The largest Social Security cost-of-living adjustment since 1981, 8.7%, has good news written all over it. But an irritating sidebar accompanies that: higher taxes on Social Security benefits.
“There are some quirks in the tax code that can result in very high marginal tax rates in certain situations,” Christopher Jones, chief investment officer and executive vice president of investment management at Edelman Financial Engines, tells ThinkAdvisor in an interview. “So if you get a few more dollars of income and it pushes you into the 85% bracket, that can be pretty onerous.”
Jones recommends that retirees with sources that augment their Social Security benefits, such as investment accounts, “determine the best way to take money out of these to minimize their taxes.”
Back to good news about the big COLA: Medicare premiums will drop a bit in 2023. That means “the COLA won’t be offset” by the premium that’s deducted from folks’ Social Security benefits every month, Jones says.
Meantime, the 2022 bear market has caused workers’ 401(k) accounts to be hit substantially. The median balance for “the 60 to 65 age cohort is probably [about] $75,000 to $85,000,” says Jones, while the average balance for a 65-year-old is ”probably 15%-20% lower this year” compared to the approximate $250,000 the data suggested prior to 2022, according to Jones.
And that average balance is “heavily impacted by some pretty large 401(k) balances out there,” he notes.
Jones, author of “The Intelligent Portfolio: Practical Wisdom on Personal Investing from Financial Engines” (2017), was the third employee hired at the legacy Financial Engines, founded by Nobel laureate William F. Sharpe in 1996.
Before the 2018 merger of Financial Engines and Edelman Financial Services, Jones held the post of executive vice president and chief investment officer at Financial Engines.
ThinkAdvisor held a recent phone interview with Jones, who was speaking from his base in Santa Clara, California.
Amid the long-running debate about the Social Security system of the future, he forecasts “adjustments in the way benefits are paid and the way the system is funded, probably in the form of higher taxes.”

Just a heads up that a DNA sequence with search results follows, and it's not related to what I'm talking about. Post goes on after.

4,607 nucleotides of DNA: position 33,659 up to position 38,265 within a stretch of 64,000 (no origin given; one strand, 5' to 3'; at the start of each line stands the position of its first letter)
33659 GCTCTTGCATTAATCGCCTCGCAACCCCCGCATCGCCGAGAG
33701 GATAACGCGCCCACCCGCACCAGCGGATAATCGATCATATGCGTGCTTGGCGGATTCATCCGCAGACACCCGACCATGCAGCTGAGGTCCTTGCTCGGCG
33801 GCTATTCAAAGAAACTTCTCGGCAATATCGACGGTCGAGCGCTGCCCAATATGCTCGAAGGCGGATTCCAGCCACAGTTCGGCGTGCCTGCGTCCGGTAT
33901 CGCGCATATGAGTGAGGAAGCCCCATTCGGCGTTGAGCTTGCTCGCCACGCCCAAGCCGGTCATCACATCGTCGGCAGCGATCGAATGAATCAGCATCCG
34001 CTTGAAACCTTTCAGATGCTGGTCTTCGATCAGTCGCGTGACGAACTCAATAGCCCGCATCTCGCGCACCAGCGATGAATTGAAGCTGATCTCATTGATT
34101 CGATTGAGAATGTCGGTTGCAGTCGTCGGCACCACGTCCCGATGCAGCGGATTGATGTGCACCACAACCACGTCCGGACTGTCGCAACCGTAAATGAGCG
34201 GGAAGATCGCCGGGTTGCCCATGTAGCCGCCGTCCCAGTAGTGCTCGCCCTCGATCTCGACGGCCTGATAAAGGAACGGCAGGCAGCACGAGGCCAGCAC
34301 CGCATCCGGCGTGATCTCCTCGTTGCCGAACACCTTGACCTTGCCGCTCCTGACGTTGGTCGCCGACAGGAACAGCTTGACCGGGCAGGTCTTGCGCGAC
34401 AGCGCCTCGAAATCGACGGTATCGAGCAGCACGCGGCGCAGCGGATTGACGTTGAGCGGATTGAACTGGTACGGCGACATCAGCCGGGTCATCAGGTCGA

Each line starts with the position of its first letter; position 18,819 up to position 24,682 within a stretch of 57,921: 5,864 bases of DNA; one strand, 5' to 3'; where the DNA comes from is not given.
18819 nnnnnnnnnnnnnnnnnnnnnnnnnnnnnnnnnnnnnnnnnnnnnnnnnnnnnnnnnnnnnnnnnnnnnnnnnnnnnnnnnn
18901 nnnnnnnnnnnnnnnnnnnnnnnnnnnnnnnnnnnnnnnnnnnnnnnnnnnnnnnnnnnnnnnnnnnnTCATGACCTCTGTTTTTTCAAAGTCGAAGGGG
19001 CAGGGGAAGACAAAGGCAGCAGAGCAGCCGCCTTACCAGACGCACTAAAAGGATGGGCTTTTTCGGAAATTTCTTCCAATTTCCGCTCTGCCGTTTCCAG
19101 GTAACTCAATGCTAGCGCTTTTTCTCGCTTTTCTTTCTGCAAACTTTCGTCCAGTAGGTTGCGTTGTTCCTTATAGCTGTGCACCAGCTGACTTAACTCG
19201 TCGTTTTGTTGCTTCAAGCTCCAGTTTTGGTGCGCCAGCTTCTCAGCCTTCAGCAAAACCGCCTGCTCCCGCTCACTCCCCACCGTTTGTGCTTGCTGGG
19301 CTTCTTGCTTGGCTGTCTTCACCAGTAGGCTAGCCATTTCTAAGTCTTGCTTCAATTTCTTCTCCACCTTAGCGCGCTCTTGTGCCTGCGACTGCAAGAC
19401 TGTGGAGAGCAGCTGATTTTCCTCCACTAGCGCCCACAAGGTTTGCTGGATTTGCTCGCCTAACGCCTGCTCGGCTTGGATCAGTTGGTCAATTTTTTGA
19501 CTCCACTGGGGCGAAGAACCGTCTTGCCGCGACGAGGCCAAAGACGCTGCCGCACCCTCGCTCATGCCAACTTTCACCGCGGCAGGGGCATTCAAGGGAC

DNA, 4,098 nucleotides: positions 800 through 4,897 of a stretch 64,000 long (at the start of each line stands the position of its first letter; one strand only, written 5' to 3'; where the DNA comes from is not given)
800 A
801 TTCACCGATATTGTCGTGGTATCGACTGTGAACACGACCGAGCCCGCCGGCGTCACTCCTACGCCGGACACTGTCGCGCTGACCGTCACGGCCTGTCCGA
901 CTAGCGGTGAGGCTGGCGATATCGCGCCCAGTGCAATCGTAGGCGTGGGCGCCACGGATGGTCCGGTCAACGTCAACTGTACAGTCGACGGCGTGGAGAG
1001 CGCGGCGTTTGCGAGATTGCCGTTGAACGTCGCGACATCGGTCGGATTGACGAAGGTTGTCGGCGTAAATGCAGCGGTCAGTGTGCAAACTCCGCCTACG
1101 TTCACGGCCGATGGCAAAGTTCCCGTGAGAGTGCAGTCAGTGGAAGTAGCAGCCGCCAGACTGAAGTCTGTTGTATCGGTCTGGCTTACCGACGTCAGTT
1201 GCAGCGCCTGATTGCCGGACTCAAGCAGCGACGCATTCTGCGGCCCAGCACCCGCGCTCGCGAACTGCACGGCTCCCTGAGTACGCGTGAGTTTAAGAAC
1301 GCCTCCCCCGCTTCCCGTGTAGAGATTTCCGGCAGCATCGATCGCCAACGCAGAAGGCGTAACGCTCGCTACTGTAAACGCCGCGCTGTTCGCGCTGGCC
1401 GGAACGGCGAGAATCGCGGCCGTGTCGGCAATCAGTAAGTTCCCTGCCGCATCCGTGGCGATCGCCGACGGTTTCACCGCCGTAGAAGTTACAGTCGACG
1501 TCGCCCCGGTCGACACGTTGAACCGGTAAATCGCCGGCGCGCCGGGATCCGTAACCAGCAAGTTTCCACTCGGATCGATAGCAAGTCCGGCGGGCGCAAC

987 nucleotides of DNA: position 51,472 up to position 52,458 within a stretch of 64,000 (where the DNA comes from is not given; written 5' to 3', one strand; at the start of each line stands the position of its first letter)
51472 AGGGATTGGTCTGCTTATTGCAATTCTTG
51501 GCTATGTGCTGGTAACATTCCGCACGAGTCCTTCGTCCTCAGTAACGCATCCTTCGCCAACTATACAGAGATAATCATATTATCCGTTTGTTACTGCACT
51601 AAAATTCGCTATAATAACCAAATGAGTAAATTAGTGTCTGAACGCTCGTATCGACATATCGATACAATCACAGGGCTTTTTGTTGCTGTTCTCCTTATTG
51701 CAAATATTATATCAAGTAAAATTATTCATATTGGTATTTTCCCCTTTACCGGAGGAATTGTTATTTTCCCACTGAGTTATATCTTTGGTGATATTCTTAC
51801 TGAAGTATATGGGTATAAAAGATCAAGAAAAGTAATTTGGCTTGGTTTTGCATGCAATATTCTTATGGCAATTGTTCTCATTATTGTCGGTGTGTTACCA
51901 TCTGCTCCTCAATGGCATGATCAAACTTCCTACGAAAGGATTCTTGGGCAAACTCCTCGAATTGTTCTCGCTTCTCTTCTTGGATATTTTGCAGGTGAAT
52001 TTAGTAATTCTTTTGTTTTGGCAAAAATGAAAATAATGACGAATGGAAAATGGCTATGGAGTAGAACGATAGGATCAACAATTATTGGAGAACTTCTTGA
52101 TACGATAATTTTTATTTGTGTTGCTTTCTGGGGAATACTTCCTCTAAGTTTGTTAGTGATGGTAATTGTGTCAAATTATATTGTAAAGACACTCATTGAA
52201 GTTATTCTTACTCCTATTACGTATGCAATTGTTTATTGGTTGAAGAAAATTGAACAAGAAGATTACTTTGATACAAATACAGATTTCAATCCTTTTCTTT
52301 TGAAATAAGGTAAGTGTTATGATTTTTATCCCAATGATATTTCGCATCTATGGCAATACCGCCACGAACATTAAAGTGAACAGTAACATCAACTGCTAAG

Here are highlights of our conversation:
THINKADVISOR: Will the 2023 large cost-of-living adjustment (COLA) increase result in Social Security recipients paying higher taxes on their benefits?
CHRISTOPHER JONES: Yes, that’s an unfortunate side effect of a big COLA, which this year is [8.7%]. That’s the biggest one we’ve had in a long time.
The marginal tax brackets that apply to Social Security income aren’t indexed to inflation. That means a higher proportion of those benefits, which are going up in nominal terms, are likely to be taxed. That’s usually at either 50% or 85%, depending on income level.
Those who augment their [Social Security] income with a pension or other annuity sources or from investments need to determine the best way to take money out of these investments to minimize their taxes.
That’s important for retirees. It can make a significant difference in the amount of after-tax money they get to consume.
The tax code is pretty obtuse for most folks, so figuring out how to optimize decision-making requires consulting with someone who has expertise in this area.
Can this large COLA push someone into a significantly higher tax bracket?
There are some quirks in the tax code that can result in very high marginal tax rates in certain situations.
So if you get a few more dollars of income and it pushes you into the 85% bracket, that can be pretty onerous.
But the COLA is still beneficial. It’s much better for folks who are living on Social Security to get the additional income to cover the impact of inflation than to not have it, though it can mean your tax bill will be a little higher next year.
The Medicare premium for health insurance coverage is set to drop in 2023. That appears to be good news. Is it?
Yes. It means the COLA won’t be offset by the Medicare premium.
But as great as it might seem, the reason it’s dropping is that last year the premium went up a lot because of a new Alzheimer’s drug that was approved.
Now they’re realizing that fewer people are taking advantage of getting it or are unlikely to get it. That’s why the premium is going to drop a bit this year.
Which provides more income for retirees: the average 401(k) account or Social Security?
Obviously, 401(k) accounts are down in 2022 because almost every asset class is down.
But the most relevant data I’ve seen from the big record keepers suggests that for a 65-year-old, the average 401(k) balance was on the order of about $250,000.
It’s probably 15% or 20% lower this year. That’s the average, and it’s heavily impacted by some pretty large 401(k) balances out there. Some people are able to accumulate $1 million or more.
What do you think the median 401(k) balance is, then?
For the 60 to 65 age cohort, it’s probably under $100,000 — something like $75,000 or $85,000. That’s a fairly modest number to provide for somebody over a lifetime.
About a third or so of people in that age cohort have both Social Security and pension income. So depending on their level of income, that will cover most of their needs.
But the trend has been to fewer pensions available to workers, right?
Every few years we’re seeing a cohort of retirees who have less and less access to pension income and who are more and more reliant on their 401(k) to fund their retirement.